Proportioning Differences: 

Your new SFFF agent may not be a drop-in replacement for your AFFF agent. The viscosity and chemical properties of the SFFF foam concentrate may or may not be compatible with the foam proportioning device you already use.  

We tested ten popular SFFF formulations to understand how well they pick up. You can find the test, results, and a chart of which setting to use with each concentrate right here.

Application Rate Changes: 

Foam solution application rates may need to increase when using new SFFF agents. With one major foam agent manufacturer, their AFFF agent needed a 0.15 GPM per square foot application rate. With their new SFFF, a 0.22 GPM per square foot application rate is needed. In some cases, you may need to use a higher GPM eductor to have the same fire suppression capabilities.  

Differences in Finished Foam Application:  

The primary method of fire suppression at work with an SFFF agent is the foam blanket supplying a barrier between the fuel and atmosphere. AFFF agents not only provided this but included an invisible aqueous film that sped ahead of the finished foam blanket. Because of this, the quality of your foam blanket with SFFF is even more important.  

Featured Article: What Will Your Main Challenges Be Using SFFF Firefighting Foams? 

Proportioning with New SFFF Formulations

The differences in viscosity and application rate mean some of your equipment may work differently with SFFF formulations. We tested 10 popular foam concentrates to see how well they work with our eductors. Through foam testing, we found that all concentrates worked fairly well with our current eductor line. With the data, we made a few changes and added an additional 3% setting to optimize the pickup of high-viscosity and low-viscosity foam concentrates. 

Featured Article: Guide to Eductor Proportioning with New SFFF Formulations

Finished Foam Quality 

Finished foam quality is a measure of durability or usefulness of your foam blanket. It is measured in two ways; expansion ratio and 25% drain time. Finished foam quality is a function of the volume of air drawn into the nozzle and the amount of mechanical agitation that occurs in the nozzle or nozzle foam tube. 

Why Does Finished Foam Quality Matter? 

Specific finished-foam qualities are required to optimize the flame knockdown and fuel vapor securing capabilities of SFFF agents. To apply a high-quality foam blanket, it is important for you to choose nozzles wisely to perfect your SFFF application.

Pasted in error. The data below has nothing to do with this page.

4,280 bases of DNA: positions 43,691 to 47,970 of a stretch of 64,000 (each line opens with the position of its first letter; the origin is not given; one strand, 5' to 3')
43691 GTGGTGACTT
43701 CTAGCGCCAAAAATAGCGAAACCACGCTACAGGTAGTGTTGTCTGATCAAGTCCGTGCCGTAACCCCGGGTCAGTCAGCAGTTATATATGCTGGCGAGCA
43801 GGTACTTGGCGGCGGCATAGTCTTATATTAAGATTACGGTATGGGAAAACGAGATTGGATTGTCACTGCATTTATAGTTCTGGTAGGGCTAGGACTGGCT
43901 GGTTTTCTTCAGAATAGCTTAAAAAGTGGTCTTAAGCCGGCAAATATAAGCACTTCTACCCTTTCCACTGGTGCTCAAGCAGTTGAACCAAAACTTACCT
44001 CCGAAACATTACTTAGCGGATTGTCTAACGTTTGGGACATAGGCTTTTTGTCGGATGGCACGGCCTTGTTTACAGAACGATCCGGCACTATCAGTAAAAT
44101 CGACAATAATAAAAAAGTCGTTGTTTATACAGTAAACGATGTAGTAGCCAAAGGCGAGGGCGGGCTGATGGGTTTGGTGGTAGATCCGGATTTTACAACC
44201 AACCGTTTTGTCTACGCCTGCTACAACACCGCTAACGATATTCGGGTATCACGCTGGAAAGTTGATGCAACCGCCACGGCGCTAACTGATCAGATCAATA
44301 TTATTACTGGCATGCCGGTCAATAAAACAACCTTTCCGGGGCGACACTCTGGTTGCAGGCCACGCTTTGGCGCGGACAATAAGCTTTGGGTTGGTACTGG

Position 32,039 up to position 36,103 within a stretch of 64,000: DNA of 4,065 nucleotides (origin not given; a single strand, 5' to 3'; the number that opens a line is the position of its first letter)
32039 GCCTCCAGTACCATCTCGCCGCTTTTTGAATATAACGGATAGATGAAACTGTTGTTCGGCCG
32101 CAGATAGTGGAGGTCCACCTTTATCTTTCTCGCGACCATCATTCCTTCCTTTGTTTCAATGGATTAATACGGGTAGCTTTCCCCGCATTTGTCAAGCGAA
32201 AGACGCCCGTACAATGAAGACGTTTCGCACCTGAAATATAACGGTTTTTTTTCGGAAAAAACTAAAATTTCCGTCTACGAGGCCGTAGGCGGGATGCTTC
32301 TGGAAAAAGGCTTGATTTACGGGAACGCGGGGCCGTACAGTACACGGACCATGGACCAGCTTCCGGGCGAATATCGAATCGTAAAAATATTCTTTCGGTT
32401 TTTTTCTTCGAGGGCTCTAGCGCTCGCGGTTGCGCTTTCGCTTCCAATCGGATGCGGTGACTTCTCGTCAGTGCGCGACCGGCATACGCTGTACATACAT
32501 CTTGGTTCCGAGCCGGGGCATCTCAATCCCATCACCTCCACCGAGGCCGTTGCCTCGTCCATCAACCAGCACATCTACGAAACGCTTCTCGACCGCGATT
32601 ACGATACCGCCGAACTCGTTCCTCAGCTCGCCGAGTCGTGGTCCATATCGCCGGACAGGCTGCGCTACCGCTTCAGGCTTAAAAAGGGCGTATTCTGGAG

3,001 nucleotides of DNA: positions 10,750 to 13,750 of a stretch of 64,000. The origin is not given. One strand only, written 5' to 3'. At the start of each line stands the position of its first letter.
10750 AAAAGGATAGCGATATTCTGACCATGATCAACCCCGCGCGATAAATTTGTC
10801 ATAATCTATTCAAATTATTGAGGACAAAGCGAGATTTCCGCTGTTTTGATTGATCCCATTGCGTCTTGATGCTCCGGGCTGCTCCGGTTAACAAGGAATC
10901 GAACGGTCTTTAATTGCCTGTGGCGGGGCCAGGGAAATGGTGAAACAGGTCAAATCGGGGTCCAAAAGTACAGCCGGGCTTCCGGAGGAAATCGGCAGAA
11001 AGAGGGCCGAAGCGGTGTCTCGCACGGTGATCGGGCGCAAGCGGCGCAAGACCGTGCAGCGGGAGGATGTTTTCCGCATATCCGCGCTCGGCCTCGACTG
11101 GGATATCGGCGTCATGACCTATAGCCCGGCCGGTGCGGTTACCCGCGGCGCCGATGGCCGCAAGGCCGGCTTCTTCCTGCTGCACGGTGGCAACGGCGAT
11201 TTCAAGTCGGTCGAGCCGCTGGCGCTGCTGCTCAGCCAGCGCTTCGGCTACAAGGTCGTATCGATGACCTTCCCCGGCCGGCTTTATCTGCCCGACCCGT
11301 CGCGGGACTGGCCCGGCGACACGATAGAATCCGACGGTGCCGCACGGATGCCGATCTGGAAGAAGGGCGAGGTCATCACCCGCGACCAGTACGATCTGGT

Featured Article: What is the Ideal Finished Foam Quality for Firefighting? 

Foam Delivery 

Nozzle Aspirated Foam Systems (NAFS) 

One method of foam delivery is a nozzle aspirated foam system. These systems add air to your foam solution at the nozzle device and the mechanical agitation needed to produce finished foam occurs via the nozzle spray pattern entraining air, or via a foam tube attachment.  

The parts of a NAFS include a water supply, fire pump, foam proportioner, and a nozzle.  

To create finished foam with a NAFS, water is first moved to the eductor inlet by a fire pump. The eductor siphons in, or proportions, a specific amount of foam concentrate into the water. This action creates foam solution. The foam solution is then pumped through the attack hose to the nozzle where air and mechanical agitation take place and finished foam is created. 

Featured Article: What is a Nozzle Aspirated Foam System (NAFS)? 

Compressed Air Foam System (CAFS) 

Another method of foam delivery is a compressed air foam system (CAFS). This method does not require a nozzle. In a typical apparatus configuration, an on-board rotary air compressor is used to discharge compressed air into foam solution inside apparatus piping prior to the point where hose lines or fixed monitors connect to the apparatus. 

Extreme mechanical agitation occurs as compressed air and foam solution move through the apparatus piping and/or mixing chamber, through the hose line, and out the nozzle device. This process produces a much smaller foam bubble structure and converts a high percentage of foam solution into finished foam. 

Featured Article: How Does a Compressed Air Foam System (CAFS) Work? 

Considerations When Choosing a CAFS Nozzle 

A nozzle isn’t necessarily needed for a compressed air foam system, but there are advantages to having one. When choosing your nozzle, be sure to consider the following: 

  • Compressed Air Foam Delivery Rates 

  • Operator Skill in Controlling CAFS Pump 

  • CAFS Design and Required Maintenance 

Featured Article: 3 Considerations When Choosing a CAFS Nozzle 

How do You Evaluate a Nozzle for CAFS? 

During your CAFS nozzle evaluation, you will find four criteria that affect firefighter safety and efficiency. 

Target Delivery Rate 

Before choosing a nozzle, you will need to know your target delivery rate. With CAFS, delivery rates are expressed in gallon per minute of foam solution and cubic feet per minute of compressed air or gpm/cfm. 

You should ensure that your chosen nozzle can discharge target delivery rate and provide high-quality foam streams with manageable nozzle reaction force.  

Foam Quality 

You will also want to analyze foam quality and the consistency of your finished-foam product. Some nozzles are too restrictive internally and destroy the compressed air foam bubble structure as the finished-foam media passes through restrictions in the device.  

Stream Reach 

Evaluate stream reach since it affects your stand-off distance from a fire hazard. 

Nozzle Reaction Force 

Target flow rates discharged through a specific nozzle will have an associated nozzle reaction force. This is nothing new to you and certainly doesn’t go away when using CAFS. You will want to keep your nozzle reaction force manageable so that the nozzle operator can easily maneuver the line.  

Featured Article: Evaluating Nozzles for Compressed Air Foam Systems (CAFS) 

Conclusion 

Firefighting foams are a valuable tool for fire suppression. The switch from AFFF to SFFF will create challenges, but with education and proper evaluations your department can overcome these challenges and experience similar benefits. For some, it may be beneficial to evaluate different foam delivery methods now.